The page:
The first point to make is that businesspeople are also citizens with political rights and responsibilities. As part of the broader community, they are affected by constraints within the public service. They assume civil responsibility because, for the most part, they believe they can make a difference. However, many businesspeople try to use their financial muscles to insulate themselves from the issues faced by ordinary people. Those who choose to get out of their cocoons and participate in politics can be special. Most are motivated by a real will to do good.
In the case of Herman Mashaba, we have an entrepreneur who emerged from a poor background to become one of the most successful entrepreneurs in South Africa. He now wants to give back. The fact that he wants to give, and not take, implies that he is likely to be a better politician. It also makes him vastly different from the current crop of African National Congress (ANC) leaders who come to politics with the attitude that South Africa owes them something.
Businesspeople who become politicians can bring fresh energy into public service. They come from an ecosystem that is driven by the urgency to provide measurable results. Politicians often weave these concepts into their speeches to sound clever, but for businesspeople, they are a matter of life and death. Businesses that run without a sense of urgency to provide measurable results fail. Businesspeople can also bring an ethos defined by shareholder expectations. They demand transparency and accountability. For many captains of industry and entrepreneurs, these demands become a natural way of doing things. Accountability then becomes a habit. They know that every cent counts. This contrasts with the god complex adopted by some politicians who think they have a divine right to rule. You can see this in the way the ANC has handled its scandals. Instead of being humbled, it has responded with arrogance.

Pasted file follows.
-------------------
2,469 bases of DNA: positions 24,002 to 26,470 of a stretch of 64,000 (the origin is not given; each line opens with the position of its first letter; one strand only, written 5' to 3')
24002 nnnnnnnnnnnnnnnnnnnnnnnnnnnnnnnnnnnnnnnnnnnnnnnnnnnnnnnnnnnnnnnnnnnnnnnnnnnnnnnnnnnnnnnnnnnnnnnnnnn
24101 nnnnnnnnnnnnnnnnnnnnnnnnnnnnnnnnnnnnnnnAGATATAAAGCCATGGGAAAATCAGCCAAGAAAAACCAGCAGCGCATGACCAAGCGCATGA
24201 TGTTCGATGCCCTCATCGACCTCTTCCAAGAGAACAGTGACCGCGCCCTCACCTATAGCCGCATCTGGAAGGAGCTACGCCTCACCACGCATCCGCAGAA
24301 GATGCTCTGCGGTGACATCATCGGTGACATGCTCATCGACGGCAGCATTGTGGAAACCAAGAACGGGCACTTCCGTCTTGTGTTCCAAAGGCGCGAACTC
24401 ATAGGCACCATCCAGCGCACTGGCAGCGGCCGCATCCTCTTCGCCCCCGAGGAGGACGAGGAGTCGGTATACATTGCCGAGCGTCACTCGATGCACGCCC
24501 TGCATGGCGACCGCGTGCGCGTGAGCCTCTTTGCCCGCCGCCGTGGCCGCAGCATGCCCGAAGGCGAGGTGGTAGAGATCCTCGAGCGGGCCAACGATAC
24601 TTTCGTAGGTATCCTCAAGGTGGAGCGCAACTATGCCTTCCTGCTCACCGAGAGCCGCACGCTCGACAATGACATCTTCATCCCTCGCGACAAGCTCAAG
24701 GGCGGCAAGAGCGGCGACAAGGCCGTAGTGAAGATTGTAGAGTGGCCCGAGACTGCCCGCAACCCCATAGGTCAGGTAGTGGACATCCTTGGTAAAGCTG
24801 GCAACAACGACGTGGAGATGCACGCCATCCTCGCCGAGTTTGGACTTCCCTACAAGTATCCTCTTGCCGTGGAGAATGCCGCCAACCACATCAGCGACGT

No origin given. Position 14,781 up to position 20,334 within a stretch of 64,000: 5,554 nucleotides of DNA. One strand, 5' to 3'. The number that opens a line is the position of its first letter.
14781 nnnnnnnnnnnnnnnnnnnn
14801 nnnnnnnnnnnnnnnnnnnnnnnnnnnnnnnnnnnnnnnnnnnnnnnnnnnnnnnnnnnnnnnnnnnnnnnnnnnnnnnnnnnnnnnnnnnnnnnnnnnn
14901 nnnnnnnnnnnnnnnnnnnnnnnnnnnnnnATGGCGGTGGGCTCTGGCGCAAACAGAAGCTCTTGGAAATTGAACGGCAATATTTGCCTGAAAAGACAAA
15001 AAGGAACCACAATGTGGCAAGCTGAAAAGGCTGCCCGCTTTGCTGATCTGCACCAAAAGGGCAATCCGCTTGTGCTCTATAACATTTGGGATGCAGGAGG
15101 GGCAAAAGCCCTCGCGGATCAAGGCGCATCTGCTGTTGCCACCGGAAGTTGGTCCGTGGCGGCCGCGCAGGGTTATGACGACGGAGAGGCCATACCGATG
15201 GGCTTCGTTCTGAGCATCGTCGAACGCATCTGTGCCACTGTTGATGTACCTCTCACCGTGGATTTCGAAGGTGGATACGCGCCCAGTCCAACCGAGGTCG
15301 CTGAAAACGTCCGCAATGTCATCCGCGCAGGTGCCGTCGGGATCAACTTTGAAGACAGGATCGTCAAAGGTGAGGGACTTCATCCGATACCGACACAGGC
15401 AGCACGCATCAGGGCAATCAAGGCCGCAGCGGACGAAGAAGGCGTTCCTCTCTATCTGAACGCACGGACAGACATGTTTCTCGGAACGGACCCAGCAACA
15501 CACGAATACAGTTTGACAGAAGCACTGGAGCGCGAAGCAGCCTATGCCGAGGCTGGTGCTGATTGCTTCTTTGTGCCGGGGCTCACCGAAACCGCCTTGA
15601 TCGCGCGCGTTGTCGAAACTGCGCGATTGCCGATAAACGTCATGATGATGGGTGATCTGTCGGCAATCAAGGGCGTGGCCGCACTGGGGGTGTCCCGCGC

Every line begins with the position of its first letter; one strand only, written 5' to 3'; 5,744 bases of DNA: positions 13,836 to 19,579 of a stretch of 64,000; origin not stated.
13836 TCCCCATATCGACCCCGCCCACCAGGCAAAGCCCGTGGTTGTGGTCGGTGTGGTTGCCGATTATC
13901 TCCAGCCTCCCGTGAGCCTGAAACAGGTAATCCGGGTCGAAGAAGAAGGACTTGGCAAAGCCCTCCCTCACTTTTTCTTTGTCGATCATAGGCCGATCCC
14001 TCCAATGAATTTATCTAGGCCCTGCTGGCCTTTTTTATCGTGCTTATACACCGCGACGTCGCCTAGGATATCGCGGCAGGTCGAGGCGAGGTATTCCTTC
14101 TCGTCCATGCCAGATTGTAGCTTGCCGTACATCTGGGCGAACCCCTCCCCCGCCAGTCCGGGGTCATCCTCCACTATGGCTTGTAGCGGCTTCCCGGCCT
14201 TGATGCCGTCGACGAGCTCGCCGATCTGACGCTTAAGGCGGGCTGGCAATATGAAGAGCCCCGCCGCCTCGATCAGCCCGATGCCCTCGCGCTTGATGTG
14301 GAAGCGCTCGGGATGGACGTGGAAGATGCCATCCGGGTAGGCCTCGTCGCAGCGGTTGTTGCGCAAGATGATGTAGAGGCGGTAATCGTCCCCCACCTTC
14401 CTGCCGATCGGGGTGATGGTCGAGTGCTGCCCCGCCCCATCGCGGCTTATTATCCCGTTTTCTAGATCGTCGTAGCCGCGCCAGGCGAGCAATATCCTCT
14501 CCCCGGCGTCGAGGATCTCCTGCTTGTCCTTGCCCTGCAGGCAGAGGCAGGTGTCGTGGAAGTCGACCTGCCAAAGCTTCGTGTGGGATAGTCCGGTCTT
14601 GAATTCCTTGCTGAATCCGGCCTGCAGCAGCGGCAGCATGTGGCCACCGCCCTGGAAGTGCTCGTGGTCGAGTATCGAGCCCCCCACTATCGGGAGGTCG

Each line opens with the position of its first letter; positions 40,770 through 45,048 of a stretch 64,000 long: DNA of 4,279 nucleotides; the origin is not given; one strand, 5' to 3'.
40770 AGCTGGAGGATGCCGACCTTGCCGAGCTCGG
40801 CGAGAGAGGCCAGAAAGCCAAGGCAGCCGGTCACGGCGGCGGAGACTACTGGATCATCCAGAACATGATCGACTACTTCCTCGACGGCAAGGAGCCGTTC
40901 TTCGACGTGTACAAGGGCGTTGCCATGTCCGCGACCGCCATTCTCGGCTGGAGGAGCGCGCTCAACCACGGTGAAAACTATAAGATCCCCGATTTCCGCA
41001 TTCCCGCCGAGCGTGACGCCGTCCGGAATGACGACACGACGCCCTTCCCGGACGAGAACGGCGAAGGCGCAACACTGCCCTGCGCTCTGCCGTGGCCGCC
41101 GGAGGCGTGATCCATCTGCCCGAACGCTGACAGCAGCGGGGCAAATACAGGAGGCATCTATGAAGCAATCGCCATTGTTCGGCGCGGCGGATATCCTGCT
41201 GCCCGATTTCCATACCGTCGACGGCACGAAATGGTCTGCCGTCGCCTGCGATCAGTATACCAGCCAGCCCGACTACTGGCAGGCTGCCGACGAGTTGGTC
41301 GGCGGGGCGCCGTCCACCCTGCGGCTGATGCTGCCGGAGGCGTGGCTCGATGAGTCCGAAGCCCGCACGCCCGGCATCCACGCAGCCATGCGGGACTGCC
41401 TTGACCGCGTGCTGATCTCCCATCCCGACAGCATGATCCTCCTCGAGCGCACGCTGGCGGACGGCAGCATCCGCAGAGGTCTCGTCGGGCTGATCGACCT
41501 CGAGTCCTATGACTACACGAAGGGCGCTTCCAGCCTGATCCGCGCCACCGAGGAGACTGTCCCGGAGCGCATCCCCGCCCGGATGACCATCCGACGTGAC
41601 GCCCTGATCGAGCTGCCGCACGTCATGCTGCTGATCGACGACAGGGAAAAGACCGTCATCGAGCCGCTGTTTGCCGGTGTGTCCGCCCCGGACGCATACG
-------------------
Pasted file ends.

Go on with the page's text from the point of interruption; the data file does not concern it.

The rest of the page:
Businesspeople also bring private-sector networks that politicians are unlikely to have. In fact, the ANC resents business. It tends to think that business owes it something instead of viewing it as a partner for development. Someone like Mashaba can bridge the gap between the government and the private sector. He speaks the language of captains of industry. This could help end the current investment hiatus caused by the ANC’s chaotic leadership. The ANC does not care about accountability and the consequences of its actions. All some of its members care about is lining their pockets.